This furnace has proved satisfactory for the continuous drawing of quartz at linear rates up to 340 ft./min. without fiber breakage and with uniform fiber diameters and for simultaneously coating the fiber with vaporized magnesium fluoride with a substantially uniform thickness.

Although the invention has been described with reference to a particular embodiment, it will be understood to those skilled in the art that the invention is capable of a variety of alternate embodiments within the spirit and scope of the appended claim.

I claim:

1. An apparatus for simultaneously drawing and coating quartz glass fiber with a protective glass coating comprising, in combination, an induction furnace including inner and outer concentric glass tubes, upper and lower rings supporting and sealing said concentric glass tubes to form a watertight compartment, lower and upper outlet means for said compartment for the insertion and expulsion of H 0 in said watertight compartment, a graphite cap for sealing said inner glass tube, said graphite cap having disposed therein first and second opening therethrough, said first opening in said graphite cap being disposed in the center thereof, said second opening in said graphite cap providing the means to take optical tempera ture measurements, induction heating means wound around the outside of said outer glass tube and positioned substantially at the center thereof, a first graphite susceptor position inside said inner glass tube adjacent to said heating means, said first graphite susceptor having an opening of preselected dimensions passing therethrough, a second graphite susceptor positioned below said first graphite susceptor also having an opening of preselected dimensions passing therethrough, said second graphite susceptor containing magnesium fluoride pellets; a quartz glass rod inserted through said first opening of said graphite cap and extending through said inner tube and partially in said opening of said first graphite susceptor, said induction heating means transmitting heat to said first graphite susceptor for melting said quartz rod to a threadlike fiber, said threadlike fiber then passing through said opening of said second graphite susceptor, said induction heating means transmitting heat to said second graphite susceptor for vaporizing said magnesium fluoride pellets to provide a coating for said threadlike fibers passing through said second graphite susceptor, a circular drum positioned at the lower end of said inner glass tube for uniformly drawing and Winding said coated threadlike fiber on said circular drum.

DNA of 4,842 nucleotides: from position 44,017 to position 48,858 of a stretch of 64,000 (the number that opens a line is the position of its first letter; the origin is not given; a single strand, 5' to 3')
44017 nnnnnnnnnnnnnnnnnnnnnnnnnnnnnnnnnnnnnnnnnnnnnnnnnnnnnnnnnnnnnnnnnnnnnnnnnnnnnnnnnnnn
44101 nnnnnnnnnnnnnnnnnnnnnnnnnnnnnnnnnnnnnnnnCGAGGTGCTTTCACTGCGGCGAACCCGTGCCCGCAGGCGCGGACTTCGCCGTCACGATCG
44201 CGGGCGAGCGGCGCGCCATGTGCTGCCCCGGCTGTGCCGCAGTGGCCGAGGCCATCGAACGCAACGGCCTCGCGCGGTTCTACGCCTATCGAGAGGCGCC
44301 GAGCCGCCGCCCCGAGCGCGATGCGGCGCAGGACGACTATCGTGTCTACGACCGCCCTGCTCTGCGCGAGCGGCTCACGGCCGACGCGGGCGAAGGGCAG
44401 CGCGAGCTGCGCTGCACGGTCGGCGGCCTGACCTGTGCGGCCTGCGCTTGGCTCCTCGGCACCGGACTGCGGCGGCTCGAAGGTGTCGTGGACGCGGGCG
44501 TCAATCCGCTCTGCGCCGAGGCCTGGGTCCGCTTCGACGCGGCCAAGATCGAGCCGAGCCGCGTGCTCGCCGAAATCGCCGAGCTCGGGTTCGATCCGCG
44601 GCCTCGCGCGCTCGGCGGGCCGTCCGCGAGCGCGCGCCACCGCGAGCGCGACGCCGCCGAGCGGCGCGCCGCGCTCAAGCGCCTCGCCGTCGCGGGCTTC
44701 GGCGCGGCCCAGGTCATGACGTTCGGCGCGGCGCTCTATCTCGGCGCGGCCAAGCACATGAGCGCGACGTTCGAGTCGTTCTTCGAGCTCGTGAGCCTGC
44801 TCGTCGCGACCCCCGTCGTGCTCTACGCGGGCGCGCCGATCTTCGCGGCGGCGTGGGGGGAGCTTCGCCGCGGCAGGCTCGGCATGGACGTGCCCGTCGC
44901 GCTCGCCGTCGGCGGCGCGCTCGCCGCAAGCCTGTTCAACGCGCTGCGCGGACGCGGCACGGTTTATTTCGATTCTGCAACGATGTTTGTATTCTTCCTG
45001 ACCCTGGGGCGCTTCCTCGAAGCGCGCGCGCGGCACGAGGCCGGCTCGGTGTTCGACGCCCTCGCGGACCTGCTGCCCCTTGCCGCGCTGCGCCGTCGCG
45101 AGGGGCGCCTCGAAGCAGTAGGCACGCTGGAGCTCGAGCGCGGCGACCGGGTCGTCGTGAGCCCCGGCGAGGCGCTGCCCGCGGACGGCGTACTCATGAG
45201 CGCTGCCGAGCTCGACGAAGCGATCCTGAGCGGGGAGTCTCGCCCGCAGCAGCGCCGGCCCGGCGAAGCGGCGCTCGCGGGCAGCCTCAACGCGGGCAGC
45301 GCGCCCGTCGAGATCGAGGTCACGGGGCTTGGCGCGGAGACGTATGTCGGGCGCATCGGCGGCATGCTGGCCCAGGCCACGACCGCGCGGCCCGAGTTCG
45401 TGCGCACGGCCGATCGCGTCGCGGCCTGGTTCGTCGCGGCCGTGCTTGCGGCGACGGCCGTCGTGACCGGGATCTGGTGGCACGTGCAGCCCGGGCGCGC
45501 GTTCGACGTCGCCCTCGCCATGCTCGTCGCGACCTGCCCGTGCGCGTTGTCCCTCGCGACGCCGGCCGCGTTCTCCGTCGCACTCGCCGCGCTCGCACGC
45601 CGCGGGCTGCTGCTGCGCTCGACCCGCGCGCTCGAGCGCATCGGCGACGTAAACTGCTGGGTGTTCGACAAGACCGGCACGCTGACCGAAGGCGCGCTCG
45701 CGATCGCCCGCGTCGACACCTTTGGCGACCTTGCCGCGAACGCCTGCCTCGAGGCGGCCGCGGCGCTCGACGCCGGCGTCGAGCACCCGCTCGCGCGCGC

References Cited UNITED STATES PATENTS 2,789,062 4/1957 Cusano et al.

3,045,278 7/ 1962 Potter 13 3,204,326 9/1965 Granitsas.

3,248,464 4/ 1966 Telkes.